Mumbai : Despite the increasing protectionist tendencies in the US, domestic pharma sector, which saw 51 deals worth $4.6 billion in 2016, is cautiously optimistic about the inbound deals from the American shores this year, says a report.
According to an EY report, outbound and domestic transactions drove most of the deal activity in 2016, with 21 deals each. In terms of disclosed deal value, the deal size stood at $2.1 billion each.
Domestic deal making was dominated by smaller value bands with an deal value of $342 million, of which $272 million (four deals) were restructuring ones, it said.
“Given the recent policy announcements in the US on drug price control, bidding processes for generics, a potential border adjustment tax, and degrees of outsourcing/offshoring by US pharma companies, we remain cautiously optimistic on the US-India inbound deal corridor at this time,” says the report without putting a number.
On the outbound deals, it says 2017 may be promising for outbound activity from India to the US, given that US valuations have significantly corrected and there aren’t too many US-based acquirers with adequate financial strength.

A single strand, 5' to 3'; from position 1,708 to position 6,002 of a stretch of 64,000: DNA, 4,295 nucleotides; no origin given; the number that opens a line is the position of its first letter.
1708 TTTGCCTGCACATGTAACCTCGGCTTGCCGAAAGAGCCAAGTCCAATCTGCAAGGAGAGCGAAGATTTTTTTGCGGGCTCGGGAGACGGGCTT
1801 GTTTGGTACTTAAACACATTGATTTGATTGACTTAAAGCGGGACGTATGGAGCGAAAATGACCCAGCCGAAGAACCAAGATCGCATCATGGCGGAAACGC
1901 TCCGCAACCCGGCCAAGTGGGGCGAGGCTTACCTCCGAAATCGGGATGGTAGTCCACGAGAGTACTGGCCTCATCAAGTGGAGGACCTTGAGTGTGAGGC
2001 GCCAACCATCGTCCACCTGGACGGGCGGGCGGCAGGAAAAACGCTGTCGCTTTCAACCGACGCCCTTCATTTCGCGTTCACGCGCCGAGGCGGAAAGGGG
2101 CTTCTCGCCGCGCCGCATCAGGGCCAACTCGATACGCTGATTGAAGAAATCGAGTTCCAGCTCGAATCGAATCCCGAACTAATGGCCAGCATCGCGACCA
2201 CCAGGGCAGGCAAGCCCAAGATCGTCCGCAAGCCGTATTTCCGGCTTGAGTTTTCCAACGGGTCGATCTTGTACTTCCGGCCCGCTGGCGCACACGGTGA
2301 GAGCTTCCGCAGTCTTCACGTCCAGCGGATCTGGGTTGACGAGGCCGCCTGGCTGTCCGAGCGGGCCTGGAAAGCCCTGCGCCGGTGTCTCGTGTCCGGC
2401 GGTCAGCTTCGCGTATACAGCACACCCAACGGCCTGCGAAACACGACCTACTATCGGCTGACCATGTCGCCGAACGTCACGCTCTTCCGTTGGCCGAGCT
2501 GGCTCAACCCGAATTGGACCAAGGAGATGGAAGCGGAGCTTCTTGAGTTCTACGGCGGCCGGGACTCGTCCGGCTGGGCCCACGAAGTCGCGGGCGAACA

India continues to offer competitive advantages to US pharma as a development and manufacturing base for generics and the country continues to enjoy a prominent position in the global generic pharma space, due to the large number of USFDA approved sites coupled with low capex and operating costs.
The recent change in FDI regulations also augurs well for deal sentiment, the report says as brownfield investments of upto 74 per cent, up from 49 per cent earlier, are now allowed under the automatic route.
“This presents domestic pharma firms with a much- needed opportunity to step in and close portfolio gaps at reasonable prices,” says the report.
On the domestic front, the report sees consolidation attempts gathering speed despite increasing price controls and lack of product pipelines.
The year could also be good for private equity buy outs in the country as inbound strategic interest is selective, it concluded.